Have you ever felt paralyzed by your ideas? You have the genesis for a book, short story or blog post but the idea doesn’t feel fully formed so you decide to think on it. And think. And think. And think. In fact, you may think on it so long you never even getting around to writing it. Or you may sit down at the computer, hands poised over the keyboard ready to write, but when the words don’t flow and the thoughts don’t gel in your mind, you get frustrated.
In these situations look to Edgar Allan Poe and just write. An article in the October issue of The Writer lays out Poe’s advice to writers (“Advice from the crypt” by B.K. Stevens). While we know Poe wrote creepy poems and haunting mysteries, he also wrote about the subject of writing.
The article notes:
The “mere” act of writing, Poe believed, helps writers make their ideas not only clearer but more logical. To use his phrase, the process of writing contributes to “the logicalization of thought.”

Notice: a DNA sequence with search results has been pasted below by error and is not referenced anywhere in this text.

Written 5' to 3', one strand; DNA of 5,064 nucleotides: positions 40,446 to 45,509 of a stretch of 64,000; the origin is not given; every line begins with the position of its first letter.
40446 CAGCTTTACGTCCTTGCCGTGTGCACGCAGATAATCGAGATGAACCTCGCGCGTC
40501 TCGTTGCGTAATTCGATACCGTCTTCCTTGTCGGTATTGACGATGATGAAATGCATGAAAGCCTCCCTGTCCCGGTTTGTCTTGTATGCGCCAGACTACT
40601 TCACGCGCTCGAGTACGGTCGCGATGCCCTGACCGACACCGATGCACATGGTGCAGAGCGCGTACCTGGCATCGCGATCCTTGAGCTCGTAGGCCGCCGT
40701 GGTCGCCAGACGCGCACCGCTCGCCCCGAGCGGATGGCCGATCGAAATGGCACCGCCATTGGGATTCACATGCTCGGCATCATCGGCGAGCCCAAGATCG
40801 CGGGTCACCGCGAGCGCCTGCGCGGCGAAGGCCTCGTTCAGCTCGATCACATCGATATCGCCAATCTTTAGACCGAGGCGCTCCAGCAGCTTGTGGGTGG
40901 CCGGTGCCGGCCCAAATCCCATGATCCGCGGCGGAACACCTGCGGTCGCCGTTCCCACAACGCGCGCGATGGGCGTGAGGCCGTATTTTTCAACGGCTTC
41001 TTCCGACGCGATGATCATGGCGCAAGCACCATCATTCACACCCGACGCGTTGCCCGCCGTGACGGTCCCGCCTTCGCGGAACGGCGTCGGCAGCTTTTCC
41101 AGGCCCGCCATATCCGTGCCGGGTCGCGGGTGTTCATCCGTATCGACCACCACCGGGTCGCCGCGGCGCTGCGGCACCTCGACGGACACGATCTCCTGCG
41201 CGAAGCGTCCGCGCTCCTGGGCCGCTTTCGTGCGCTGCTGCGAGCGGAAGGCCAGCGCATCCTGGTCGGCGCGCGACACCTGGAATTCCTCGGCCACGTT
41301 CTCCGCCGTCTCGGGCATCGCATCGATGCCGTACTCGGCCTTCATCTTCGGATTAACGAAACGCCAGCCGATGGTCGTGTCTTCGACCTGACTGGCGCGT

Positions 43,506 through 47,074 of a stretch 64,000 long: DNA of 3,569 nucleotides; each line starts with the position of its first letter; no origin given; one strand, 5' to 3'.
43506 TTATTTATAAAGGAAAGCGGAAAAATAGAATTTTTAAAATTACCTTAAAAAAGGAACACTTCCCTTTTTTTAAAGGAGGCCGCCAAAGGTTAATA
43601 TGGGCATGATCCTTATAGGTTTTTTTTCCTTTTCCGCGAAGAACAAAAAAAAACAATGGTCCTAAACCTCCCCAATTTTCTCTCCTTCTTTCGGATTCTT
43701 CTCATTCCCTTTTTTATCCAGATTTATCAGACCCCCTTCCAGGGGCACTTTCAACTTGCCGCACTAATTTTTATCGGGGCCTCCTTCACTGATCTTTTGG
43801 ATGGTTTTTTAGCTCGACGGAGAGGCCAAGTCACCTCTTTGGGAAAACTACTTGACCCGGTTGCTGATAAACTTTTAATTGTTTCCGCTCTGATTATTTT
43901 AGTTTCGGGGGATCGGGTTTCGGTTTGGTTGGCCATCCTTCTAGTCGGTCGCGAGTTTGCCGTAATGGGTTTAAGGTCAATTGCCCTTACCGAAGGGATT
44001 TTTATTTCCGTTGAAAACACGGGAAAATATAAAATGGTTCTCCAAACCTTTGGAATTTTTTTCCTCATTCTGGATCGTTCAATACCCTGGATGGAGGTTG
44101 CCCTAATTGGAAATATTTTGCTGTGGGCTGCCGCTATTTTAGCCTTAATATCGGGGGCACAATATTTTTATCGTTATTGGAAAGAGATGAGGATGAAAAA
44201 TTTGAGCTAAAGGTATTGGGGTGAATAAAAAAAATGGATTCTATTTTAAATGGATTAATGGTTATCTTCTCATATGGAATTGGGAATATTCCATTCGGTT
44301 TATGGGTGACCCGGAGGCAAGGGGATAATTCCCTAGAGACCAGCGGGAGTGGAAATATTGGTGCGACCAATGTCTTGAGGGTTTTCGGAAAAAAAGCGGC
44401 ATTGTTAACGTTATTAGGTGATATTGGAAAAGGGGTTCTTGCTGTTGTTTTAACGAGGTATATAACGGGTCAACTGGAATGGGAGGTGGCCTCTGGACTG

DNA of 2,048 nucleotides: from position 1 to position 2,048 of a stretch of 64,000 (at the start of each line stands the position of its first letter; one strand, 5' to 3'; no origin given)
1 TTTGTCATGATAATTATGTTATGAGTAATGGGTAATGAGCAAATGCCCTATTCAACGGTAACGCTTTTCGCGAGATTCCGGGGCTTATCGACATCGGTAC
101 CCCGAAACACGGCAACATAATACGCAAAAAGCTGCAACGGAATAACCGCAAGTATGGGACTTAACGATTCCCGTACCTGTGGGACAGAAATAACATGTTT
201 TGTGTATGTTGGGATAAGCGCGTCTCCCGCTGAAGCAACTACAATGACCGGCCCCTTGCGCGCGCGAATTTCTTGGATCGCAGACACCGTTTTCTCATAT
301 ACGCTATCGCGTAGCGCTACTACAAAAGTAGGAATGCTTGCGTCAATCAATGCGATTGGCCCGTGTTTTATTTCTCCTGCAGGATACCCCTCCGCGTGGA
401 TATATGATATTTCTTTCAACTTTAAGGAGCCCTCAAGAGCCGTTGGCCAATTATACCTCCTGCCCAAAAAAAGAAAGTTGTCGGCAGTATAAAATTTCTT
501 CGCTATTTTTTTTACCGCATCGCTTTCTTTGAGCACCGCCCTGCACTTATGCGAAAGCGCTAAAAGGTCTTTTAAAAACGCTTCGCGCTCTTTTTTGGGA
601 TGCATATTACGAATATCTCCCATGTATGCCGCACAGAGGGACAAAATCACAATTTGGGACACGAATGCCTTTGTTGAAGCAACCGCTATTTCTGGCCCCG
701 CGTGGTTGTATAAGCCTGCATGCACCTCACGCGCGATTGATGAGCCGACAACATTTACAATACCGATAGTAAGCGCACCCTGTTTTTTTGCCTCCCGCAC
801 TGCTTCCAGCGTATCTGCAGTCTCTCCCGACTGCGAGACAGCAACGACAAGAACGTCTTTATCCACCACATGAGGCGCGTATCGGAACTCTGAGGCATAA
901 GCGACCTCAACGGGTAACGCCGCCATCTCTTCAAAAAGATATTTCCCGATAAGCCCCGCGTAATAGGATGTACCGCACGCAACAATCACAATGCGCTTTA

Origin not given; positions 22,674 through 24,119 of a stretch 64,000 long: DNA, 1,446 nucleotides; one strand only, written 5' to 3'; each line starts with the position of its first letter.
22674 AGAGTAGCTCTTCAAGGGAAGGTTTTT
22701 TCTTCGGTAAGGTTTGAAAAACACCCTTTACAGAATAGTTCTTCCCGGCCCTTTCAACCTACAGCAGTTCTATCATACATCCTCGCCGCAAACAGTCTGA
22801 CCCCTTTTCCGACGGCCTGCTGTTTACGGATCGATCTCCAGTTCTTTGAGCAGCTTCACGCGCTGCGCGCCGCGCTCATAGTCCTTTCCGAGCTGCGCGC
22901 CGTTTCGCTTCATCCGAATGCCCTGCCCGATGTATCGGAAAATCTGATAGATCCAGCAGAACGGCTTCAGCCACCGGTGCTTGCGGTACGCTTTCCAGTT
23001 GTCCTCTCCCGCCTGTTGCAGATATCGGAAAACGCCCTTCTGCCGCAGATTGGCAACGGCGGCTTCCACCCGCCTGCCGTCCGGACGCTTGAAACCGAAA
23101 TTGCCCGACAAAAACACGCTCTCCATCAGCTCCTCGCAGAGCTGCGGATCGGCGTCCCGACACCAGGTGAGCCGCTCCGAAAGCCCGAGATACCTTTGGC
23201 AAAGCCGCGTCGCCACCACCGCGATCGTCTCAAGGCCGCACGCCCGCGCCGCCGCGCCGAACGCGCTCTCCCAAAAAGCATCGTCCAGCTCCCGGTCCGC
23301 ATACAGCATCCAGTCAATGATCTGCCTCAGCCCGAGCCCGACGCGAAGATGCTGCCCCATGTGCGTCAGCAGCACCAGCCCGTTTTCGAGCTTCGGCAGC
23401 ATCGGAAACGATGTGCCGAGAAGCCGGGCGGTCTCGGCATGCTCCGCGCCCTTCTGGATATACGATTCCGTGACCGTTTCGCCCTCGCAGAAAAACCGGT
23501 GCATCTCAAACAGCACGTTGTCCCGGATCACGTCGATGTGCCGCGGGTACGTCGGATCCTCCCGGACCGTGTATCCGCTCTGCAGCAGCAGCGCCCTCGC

It’s a rare situation that our work is perfect in the first draft. We always go back and make edits or rearrange sentences. But you have to have some words on the page before you can begin the editing process. So taking that first step toward simply writing will set you on the path. No one has to read that first (second or even third) draft so let the words flow onto the page and you may just find that by picking up a pen or sitting at the keyboard your thoughts will be begin to make sense.